Or maybe they were just tired of being bombarded with signs like this. The Sun aren't acting alone, either. Spurs coach Greg Popovich said his players support their opponents' effortsin fact, they would have played as "Los Spurs" but weren't able to get the custom jerseys made in time. President Obama, who has soundly denounced Arizona's new immigration law, gave a shout-out to the team's protest in his Cinco de Mayo address, telling his audience, "I know that a lot of you would rather be watching tonight's gamethe Spurs against 'Los Suns' from Phoenix." Meanwhile, the Major League Baseball Players Association has already denounced the law, and and there's an ongoing campaign to prevent the Diamondbacks from hosting the All-Star game as scheduled in 2011.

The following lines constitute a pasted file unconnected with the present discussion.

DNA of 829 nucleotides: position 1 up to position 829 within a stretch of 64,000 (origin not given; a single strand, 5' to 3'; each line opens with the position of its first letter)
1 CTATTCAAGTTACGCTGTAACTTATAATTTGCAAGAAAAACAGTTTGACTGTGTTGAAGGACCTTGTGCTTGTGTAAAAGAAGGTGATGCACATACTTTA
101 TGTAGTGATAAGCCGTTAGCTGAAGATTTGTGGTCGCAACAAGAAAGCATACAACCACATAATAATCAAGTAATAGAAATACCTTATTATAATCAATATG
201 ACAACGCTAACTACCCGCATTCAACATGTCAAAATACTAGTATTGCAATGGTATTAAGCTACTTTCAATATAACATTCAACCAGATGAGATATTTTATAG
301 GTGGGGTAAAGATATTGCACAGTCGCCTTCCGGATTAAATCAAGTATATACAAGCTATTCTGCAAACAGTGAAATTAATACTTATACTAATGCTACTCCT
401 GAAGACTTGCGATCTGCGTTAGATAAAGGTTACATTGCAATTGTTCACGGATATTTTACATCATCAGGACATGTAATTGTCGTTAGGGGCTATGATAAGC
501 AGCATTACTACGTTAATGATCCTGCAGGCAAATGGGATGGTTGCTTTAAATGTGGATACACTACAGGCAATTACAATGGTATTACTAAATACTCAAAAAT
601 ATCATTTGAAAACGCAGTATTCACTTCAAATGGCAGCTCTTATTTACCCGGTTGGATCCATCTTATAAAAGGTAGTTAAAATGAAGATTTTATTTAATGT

But not everyone in sports is unified in opposition. Los Angeles Lakers coach Phil Jackson told ESPN.com, "Am I crazy, or am I the only one that heard [the legislature] say ‘we just took the United States immigration law and adapted it to our state":

I don't think teams should get involved in the political stuff. And I think this one's still kind of coming out to balance as to how it's going to be favorably looked upon by our public. If I heard it right the American people are really for stronger immigration laws, if I'm not mistaken. Where we stand as basketball teams, we should let that kind of play out and let the political end of that go where it's going to go.

The Etymology of Fannie Mae

| Wed May. 5, 2010 4:13 PM PDT

Where did Fannie Mae get its name? It is, obviously, a nickname derived from its real name, the Federal National Mortgage Association, but why did this particular part of FDR's New Deal alphabet soup get anthropomorphized and not any of the others? It's not as if the WPA was known as Willie Pad or the TVA was known as Tammie Vat, after all. Ben Zimmer gets us part of the way to an answer: